Shaun Perez 16th October 2002 12:48 AM

these circuits on the $200 caps are just protection circuits for reverse polarity hookup and i believe overvoltage with diagnostic leds to indicate the operating conditions of these circuits. The voltage is displayed on a digital readout so as to note weather or not the capacitor is of a high enough value so that the voltage at the amplifier does not drop with a loud volume strong bass note. My system doesnt use the diagnostic top and consists of a plain old capacitor that uses the lowest ESR(Equivelent Series Resistance) manufactured by lightining audio, Lightening Cap. There are a few important things when using a capacitor for this use, low series resistance, voltage rating, and capacitance. Capacitance is determined by the total wattage of the system I believe it is 1\2 Farad is good on systems 500 watts or less. so 250 watts would only need 1/4 farad. Professional auto sound systems leave this capacitor hooked up directly to the battery at all times, of course fused, and only need to use a series resistor of a value of 220 ohms 5 watt when the capacitor is either installed or uninstalled to charge the capacitor. This configuration is Good because the capacitor is essentaillty acting like a super fast releasing battery that is supposed to be located within 1 foot of the amplifier. Batteries are slow reacting when it comes to the pulsating demands of nearly all music amplifying equipment and the cap is super fast. Even if the battery was fast(they're not!) the length of the power cable to the amp would limit the speed and power capabilities of it unless it were only 1 foot. So that is the reasoning for the cap. Lightening audio includes the resistor as well as instructions on using the cap.

Circlotron 16th October 2002 02:23 AM

Quote:

Originally posted by Shaun Perez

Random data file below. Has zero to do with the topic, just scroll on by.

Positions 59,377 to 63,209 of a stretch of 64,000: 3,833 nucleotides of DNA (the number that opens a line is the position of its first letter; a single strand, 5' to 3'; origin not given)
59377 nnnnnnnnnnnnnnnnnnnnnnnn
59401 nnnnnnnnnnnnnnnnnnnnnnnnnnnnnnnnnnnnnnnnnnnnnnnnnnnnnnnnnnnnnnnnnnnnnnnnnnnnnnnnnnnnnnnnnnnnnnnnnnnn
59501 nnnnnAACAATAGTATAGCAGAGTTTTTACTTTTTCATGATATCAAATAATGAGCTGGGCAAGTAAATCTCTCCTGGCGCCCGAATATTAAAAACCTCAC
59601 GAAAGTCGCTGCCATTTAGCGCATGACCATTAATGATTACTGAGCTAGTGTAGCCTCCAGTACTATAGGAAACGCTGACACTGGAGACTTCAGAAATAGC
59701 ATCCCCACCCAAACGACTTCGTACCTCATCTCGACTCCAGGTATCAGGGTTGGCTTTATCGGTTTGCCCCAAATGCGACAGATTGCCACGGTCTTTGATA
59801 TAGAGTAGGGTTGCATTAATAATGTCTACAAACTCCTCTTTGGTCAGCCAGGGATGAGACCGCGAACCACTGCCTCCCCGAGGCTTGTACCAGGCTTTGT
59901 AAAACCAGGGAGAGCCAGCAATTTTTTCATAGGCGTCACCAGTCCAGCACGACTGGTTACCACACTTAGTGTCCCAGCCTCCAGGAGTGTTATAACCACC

This configuration is Good because the capacitor is essentaillty acting like a super fast releasing battery that is supposed to be located within 1 foot of the amplifier. Batteries are slow reacting when it comes to the pulsating demands of nearly all music amplifying equipment and the cap is super fast.
I read somewhere that the internal resistance of a car battery in *good* condition and no too old is approximately 10 milliohms. Draw 100 amps from it and the voltage at the terminals drops about 1 volt. That is the case at DC and very low frequencies to perhaps several Hz but I wonder what the internal resistance is like at high frequencies? A cap would definitely be a big help.

GP.

anothernewbie 16th October 2002 02:56 AM

Exactly. ever see the headlights dimming on those idiots driving around town booming all night long? Scary what those poor saps are doing to their alternators and batteries.

In my system, I'm using a 2F cap, and have ZERO problems. Total system power is around 2600W RMS with 3dB headroom... not exactly a small system. running 2/0awg battery cable, and I'm having no problems with mine.

a 220ohm resistor will take DAYS to charge a cap up to full voltage. try 10-20 ohms.. at 12V battery voltage, the current is ~1A. it'll still take close to a minute to charge the cap. ought to be sufficiently long not to hurt anything.. (Now take the cap off and short a wrench across the terminals... You have a welder for $100!!)

Personally, I wouldn't waste my time on spending the extra money on the ones with the digital readout. It's simply a gimmick to make people pay more for it. They charge another $100 for a volt meter stuck to the top of the same cap. You can make one for $15- or less when you make them by the zillion like the car audio companies.

Circlotron 16th October 2002 07:54 AM

1 Farad? Hah! Kids stuff.
 
I read that Epcos make a 2.7 volt 2700 Farad cap that when strung together in series is enough to start your car! That would be the ultimate! They are called Ultracaps.

GP.